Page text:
While the Queensland sheep and wool industry has been dwindling in the last few years, it is hoped to be making a turn around with a few important key elements coming together to make 2016 the year of the sheep.
This growing confidence hasn’t happened on its own and without a fight, according to Wyandra sheep grazier Peter Lucas who was one of the writers of the ‘Paroo Model’ which has become a leading best practice strategy for controlling the dreaded wild dogs.
Peter and his wife Jan live right in the heartland of sheep and wool country on a 32,000 hectare property in South West Queensland between Cunnamulla and Charleville with their son Kane.
Kane says he “hopes it is the year of the sheep and it is starting to look that way. Wool prices are a lot better and well worth being in sheep and are at a level that is good for people who are starting to come back into it. There are plenty of factors that point towards 2016 being the year. We all hope it is because our district really needs wool to be a big factor, we have towns that are struggling to survive because there is no wool left.
“I was speaking to someone the other day who went out of sheep because of wild dogs. But now they are part of a cluster fence, they are going back to sheep and wool. Provided we can get a bit of rain, people will get a lot more confidence and start to re-build. We can only hope.”
The issue of wild dogs has been the biggest factor for the dwindling sheep and wool industry and the drought has compounded this.
It has been a long journey for Peter who has never stopped fighting for his industry. “The dog problem was getting worse in the early 2000’s and the landholders who were copping the biggest losses were doing control programs in isolation with no support and they threw their hands in the air and moved to cattle instead. That’s when we realised that if we didn’t get the community together to fight this problem we would lose a lot of sheep people in this shire.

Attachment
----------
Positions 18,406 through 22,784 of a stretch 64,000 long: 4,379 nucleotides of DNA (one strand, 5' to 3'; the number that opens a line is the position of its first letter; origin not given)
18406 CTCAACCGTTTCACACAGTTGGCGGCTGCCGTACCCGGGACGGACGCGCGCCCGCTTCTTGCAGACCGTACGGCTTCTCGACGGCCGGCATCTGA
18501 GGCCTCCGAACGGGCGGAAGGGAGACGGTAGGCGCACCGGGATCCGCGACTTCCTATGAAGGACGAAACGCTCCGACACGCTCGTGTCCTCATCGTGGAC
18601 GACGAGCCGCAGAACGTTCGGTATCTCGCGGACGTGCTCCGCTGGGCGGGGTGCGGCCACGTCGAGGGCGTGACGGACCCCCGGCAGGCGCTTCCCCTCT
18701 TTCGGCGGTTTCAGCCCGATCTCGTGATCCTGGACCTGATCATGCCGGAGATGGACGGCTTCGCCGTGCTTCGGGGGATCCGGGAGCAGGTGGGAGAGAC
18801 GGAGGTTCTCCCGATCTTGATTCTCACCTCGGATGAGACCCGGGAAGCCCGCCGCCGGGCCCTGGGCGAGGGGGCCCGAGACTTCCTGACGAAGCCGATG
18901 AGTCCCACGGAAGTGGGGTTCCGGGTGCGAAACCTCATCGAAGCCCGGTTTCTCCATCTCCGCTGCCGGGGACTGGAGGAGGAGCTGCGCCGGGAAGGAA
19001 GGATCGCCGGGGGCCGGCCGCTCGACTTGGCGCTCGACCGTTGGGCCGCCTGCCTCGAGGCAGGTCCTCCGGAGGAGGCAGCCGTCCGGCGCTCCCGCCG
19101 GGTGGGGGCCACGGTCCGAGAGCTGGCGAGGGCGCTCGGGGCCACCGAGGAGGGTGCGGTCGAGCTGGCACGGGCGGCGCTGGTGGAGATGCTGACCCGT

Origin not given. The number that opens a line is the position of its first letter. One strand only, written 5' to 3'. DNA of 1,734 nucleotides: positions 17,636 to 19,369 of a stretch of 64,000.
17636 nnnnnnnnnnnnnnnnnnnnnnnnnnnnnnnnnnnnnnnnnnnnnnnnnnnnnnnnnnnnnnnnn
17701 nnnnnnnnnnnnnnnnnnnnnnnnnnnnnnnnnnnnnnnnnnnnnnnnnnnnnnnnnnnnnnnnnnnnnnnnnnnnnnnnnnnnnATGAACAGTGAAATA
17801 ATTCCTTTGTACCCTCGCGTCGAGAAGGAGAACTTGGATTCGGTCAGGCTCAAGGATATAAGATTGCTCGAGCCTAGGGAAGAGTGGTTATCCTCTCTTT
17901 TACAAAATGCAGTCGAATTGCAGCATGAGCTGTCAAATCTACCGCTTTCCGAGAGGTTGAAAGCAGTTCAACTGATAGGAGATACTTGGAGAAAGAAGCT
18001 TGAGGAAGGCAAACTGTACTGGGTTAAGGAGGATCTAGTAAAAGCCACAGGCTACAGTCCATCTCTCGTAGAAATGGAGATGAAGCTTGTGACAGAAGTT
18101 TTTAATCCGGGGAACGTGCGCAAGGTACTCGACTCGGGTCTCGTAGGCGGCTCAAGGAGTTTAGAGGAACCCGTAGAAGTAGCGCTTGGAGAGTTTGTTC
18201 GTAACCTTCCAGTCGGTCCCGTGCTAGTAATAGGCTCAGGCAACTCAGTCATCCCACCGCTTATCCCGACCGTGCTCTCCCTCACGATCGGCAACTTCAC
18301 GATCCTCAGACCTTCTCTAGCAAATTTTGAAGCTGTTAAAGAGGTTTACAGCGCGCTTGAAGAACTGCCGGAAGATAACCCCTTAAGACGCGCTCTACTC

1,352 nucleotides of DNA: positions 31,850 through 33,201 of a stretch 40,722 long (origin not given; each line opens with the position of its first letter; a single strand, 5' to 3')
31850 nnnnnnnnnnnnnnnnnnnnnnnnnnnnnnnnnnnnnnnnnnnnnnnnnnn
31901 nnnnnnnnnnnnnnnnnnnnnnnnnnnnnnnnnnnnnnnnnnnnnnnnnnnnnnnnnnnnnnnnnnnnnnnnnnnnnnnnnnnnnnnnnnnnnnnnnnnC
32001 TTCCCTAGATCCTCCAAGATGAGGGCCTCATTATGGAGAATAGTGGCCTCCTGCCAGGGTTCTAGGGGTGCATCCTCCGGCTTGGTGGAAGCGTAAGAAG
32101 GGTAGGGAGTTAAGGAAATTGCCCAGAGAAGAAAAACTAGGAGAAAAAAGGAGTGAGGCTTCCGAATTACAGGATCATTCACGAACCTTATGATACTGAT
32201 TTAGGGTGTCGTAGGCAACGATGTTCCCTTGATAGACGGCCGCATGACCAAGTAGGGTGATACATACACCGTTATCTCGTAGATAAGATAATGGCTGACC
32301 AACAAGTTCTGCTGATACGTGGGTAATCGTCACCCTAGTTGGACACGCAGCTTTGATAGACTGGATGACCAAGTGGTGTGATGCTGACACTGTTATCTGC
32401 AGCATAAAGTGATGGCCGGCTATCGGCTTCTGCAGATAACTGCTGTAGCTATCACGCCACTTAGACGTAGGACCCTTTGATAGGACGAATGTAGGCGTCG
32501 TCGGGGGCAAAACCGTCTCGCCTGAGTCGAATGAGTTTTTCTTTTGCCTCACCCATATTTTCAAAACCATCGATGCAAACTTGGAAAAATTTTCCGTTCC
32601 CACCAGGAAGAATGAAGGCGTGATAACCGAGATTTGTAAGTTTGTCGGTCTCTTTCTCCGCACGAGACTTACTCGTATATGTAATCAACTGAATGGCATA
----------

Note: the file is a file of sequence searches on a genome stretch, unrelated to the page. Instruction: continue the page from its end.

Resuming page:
“The first step was getting people to accept that there was a wild dog issue, and I think that people are now really starting to realise what a huge impact wild dogs are having,” Peter said.
“There was an attitude in the early 2000’s of ‘they aren’t my dogs, they are their dogs’, well they are everyone’s dogs. They can travel 40km a night and that’s why you need a good co-ordinated program.
“We went around the shire holding meetings with landholders and we were able to put together a committee that became the Paroo Wild Dog Advisory Committee. This committee set up the program that became known as the “Paroo Model” which is based on a nil tenure co-ordinated baiting and trapping approach. To this day, it is the best practise model for Queensland.”
The need for this model was no more evident than in 2011 when the Lucas family marked 1200 lambs and by the time they were shorn in July there were only 32 left.
“The dogs had totally destroyed us, it was our first major attack. We got up there and trapped them out of that area and now we trap on our neighbours all the time to stop the dogs before they get to us,” Peter said.